That’s what the uninhibited presence of God does, knocks us straight to the ground.  We can’t postulate and question it, hesitating: “I think this is what God is saying,” or “I think God is in this.”

When you’re sitting in the front row, you can’t mistake His glory.

Rick Warren wrote:

“What is the glory of God?  It is who God is.  It is the essence of his nature, the weight of his importance, the radiance of his splendor, the demonstration of his power, and the atmosphere of his presence.  God’s glory is the expression of his goodness and all his other intrinsic, external qualities” (The Purpose Driven Life, p. 56)

The beloved disciple John’s testimony was that of an eyewitness to this, saying, “We saw the glory with our own eyes, the one-of-a-kind glory, like Father, like Son” (John 1:14 MSG).

Trampling along after Jesus, James, Peter and John probably didn’t expect much on the day of the transfiguration. They’d taken that walk with Jesus many times.  And hadn’t they just totally messed up at the feeding of the 5000, underestimating Jesus’ ability to transform a meager lunch into a feast for thousands?

They certainly didn’t seem ready to glimpse heaven that day.  Yet, it was there on the Mount of Olives where they saw him no longer as God-man, but God and God alone in all of His divinity and light.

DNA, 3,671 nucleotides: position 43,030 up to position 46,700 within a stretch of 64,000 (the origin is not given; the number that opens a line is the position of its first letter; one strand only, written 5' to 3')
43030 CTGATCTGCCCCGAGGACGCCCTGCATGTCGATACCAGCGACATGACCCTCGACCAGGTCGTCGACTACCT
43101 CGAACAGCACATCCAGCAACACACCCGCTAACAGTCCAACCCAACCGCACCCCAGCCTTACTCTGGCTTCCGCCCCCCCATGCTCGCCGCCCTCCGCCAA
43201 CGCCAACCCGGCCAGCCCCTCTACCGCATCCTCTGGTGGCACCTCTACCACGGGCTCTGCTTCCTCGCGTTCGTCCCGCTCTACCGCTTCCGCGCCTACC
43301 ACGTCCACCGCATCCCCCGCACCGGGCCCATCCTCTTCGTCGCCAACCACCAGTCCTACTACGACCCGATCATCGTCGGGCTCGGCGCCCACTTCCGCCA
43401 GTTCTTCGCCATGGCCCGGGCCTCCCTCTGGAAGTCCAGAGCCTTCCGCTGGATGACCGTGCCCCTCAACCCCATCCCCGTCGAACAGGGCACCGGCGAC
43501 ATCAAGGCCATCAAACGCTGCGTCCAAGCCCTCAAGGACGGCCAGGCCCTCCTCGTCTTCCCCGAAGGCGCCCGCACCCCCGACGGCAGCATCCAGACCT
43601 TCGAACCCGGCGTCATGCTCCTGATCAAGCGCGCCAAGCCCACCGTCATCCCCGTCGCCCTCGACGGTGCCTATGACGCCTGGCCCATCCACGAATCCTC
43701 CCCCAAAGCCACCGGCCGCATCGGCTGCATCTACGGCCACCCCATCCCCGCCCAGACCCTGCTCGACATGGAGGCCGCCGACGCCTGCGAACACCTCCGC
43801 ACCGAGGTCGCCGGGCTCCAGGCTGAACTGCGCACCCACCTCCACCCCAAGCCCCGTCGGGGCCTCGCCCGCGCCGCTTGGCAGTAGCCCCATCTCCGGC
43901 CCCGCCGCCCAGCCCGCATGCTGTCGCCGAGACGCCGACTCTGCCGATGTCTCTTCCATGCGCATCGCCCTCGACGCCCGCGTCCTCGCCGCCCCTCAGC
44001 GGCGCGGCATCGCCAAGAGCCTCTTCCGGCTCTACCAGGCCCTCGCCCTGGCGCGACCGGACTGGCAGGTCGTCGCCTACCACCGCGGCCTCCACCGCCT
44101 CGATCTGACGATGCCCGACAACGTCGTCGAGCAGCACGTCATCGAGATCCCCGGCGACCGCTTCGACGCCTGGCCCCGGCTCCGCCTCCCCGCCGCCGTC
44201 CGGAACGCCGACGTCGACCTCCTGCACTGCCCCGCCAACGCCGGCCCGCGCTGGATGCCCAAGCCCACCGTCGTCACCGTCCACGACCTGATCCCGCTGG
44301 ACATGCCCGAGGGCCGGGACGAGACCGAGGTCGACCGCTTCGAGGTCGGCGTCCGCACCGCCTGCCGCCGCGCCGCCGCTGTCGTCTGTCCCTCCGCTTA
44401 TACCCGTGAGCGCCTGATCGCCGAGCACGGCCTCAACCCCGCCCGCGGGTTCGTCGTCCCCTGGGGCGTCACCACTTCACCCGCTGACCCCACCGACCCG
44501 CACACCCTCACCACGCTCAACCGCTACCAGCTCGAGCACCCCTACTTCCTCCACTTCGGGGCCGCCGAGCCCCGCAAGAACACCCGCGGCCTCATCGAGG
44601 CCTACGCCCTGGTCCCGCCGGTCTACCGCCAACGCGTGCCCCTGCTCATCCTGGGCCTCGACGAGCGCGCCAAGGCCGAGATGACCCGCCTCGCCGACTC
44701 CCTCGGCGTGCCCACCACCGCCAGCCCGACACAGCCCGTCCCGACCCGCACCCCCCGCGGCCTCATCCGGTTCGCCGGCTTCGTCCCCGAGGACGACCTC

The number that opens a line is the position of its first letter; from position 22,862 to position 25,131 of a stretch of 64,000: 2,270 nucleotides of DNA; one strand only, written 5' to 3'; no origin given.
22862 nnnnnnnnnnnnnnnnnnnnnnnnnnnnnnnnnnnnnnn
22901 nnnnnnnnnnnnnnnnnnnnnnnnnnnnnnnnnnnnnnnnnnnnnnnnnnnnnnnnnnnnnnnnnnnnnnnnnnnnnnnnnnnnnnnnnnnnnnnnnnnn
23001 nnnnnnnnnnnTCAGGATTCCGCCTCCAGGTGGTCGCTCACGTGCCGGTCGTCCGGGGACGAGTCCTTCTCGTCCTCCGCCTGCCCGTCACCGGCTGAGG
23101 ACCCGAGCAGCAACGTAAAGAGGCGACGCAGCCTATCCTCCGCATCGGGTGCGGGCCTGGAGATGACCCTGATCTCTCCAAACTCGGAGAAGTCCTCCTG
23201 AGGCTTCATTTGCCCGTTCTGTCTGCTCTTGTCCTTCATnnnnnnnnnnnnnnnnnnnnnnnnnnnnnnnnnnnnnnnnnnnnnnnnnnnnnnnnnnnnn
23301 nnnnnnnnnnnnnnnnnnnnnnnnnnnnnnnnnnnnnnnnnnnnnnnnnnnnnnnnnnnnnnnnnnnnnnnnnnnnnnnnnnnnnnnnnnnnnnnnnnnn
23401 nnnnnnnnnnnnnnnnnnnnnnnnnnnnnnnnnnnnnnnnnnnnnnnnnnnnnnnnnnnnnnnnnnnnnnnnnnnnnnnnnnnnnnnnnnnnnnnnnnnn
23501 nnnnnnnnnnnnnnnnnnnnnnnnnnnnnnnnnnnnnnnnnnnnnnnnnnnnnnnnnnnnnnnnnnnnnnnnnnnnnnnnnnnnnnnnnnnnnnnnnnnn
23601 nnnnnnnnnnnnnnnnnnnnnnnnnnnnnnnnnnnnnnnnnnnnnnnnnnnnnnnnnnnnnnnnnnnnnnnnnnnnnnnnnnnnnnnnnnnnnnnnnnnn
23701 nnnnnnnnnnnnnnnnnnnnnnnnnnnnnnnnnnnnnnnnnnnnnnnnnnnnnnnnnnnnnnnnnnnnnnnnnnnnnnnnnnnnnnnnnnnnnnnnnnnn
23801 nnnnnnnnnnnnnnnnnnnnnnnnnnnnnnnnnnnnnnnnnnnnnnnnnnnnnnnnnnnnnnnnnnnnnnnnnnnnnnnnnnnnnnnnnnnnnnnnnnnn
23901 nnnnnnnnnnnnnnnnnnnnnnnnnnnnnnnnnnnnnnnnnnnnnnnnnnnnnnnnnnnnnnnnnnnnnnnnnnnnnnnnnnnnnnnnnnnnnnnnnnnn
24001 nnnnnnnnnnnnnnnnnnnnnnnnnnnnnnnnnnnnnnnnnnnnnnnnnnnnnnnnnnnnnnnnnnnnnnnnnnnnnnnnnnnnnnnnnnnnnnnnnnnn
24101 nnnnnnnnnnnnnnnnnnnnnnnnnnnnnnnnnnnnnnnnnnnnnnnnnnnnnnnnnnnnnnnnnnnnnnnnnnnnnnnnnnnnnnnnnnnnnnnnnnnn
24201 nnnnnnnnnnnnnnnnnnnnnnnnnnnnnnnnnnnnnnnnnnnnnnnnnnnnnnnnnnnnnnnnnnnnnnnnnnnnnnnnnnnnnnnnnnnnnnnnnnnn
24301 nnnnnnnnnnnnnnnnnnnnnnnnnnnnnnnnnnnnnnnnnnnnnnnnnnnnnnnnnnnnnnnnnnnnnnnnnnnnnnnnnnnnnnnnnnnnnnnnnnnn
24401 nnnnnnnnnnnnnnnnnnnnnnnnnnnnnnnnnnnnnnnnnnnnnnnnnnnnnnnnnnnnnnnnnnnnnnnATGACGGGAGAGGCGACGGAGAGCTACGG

“They saw his glory,” and Peter, the master of understatement said, “Master, it is good for us to be here” (Luke 9:32, 33 NIV).

He’s right, you know.  It may be simple and straightforward, but it is good for us to be in the presence of God’s glory.

These close-knit trio of disciples had followed along after Jesus many times, climbing up the Mount of Olives to pray, taking time out of exhausting ministry to kneel in God’s presence.

But they didn’t see Christ transfigured every time.  That was a one-time event.

That means the Mount of Olives isn’t some magic formula for a God-sighting so much as a constant discipline of our faith.  It’s got to be a daily trek for us, a meeting place with God where we linger often and stubbornly climb even when things are difficult or dreary or we’ve failed.